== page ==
Memphians demands district expand virtual learning options to stop the spread of COVID in schools

Four weeks after the start of the school year, a growing choir of parents from Memphis is lobbying schools in Shelby County to be more aggressive in creating a virtual learning option as the problems of security are increasing amid an increase in COVID cases in the community.

But district officials made it clear in an emotional school board meeting on Tuesday night that this is unlikely to happen, citing the strict conditions Tennessee Education Commissioner Penny Schwinn has decided to grant waivers to the state’s e-learning restrictions.

Schwinn said on Friday she would allow school districts to move severely affected schools or classrooms to virtual or blended learning, as outlined in each district’s continuous learning plan. But Schwinn maintained his position that change couldn’t happen district-wide.

Memphis Deputy Superintendent John Barker told Tuesday’s board meeting that Schwinn’s announcement will most likely benefit small school districts, as it will only grant waivers if there is no not enough adults to cover the classroom.

With its strong staff of central office workers, many of whom have teaching licenses, schools in Shelby County are unlikely to have the same teacher shortage as some smaller districts, Barker said.

“What people have heard about e-learning is not really a viable opportunity for a district like us like Metro Nashville like Hamilton County which actually has the ability to go keep school. open, ”Barker said.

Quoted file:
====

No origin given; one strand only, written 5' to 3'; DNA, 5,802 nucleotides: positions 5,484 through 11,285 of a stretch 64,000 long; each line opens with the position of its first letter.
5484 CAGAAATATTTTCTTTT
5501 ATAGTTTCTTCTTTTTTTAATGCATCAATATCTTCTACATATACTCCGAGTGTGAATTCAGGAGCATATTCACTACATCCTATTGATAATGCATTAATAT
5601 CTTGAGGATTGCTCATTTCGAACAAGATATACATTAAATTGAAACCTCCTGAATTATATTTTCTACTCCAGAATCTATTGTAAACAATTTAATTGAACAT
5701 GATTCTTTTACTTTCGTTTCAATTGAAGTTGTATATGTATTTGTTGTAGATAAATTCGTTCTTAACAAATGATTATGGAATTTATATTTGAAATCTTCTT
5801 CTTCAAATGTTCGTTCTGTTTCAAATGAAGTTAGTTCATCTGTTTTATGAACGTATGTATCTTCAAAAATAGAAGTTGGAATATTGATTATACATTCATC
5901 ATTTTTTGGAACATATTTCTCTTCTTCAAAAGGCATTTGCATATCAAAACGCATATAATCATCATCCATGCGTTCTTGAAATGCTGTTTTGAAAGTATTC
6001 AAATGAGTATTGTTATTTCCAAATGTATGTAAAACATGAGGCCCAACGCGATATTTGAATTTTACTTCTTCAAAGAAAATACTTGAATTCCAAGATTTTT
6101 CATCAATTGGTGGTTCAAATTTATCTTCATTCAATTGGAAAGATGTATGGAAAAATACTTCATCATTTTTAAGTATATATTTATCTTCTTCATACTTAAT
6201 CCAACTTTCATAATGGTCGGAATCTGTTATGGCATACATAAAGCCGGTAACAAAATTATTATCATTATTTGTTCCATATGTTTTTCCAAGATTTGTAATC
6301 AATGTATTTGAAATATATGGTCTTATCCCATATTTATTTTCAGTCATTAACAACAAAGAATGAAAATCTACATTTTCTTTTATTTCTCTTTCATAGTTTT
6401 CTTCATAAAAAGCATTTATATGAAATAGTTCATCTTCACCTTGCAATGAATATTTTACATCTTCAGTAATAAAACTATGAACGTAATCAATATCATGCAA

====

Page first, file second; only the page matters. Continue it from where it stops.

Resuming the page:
Superintendent Joris Ray said school officials have received threats warning them that if the entire district switches to e-learning or blended learning, that funding, the board and the superintendent could be cut. . He did not specify the source of these threats.

“There have been a number of threats on this particular issue. I’m not sure what ramifications can happen, ”he told a busy crowd who gathered in the council auditorium on Tuesday night to share their frustrations with the district’s management of their third year. school in a pandemic.

During the public comment section at the start of the meeting, speakers denounced what they see as dangerous schools. Many have urged Ray to take a bolder stand against Governor Lee and officials in the state capital who oppose widespread distance education.

“There must be a conscience above the law. A conscience above what Nashville might tell you to do. A conscience that compels us to act and behave differently because there is a global pandemic going on, and we have to ask, Dr Ray, at what cost is my mother’s life worth? said Justin Pearson, an activist from Memphis and the son of a Shelby County schools educator.

Pearson mentioned the local students and teachers who died of complications from COVID this school year and asked the board and the superintendent if they “would rather carry coffins” than “draw the wrath of Bill Lee.”

“It is injustice that we are fighting against,” said Pearson.

As of August 26, 987 staff have been diagnosed with COVID and 155 students, according to the district recordings.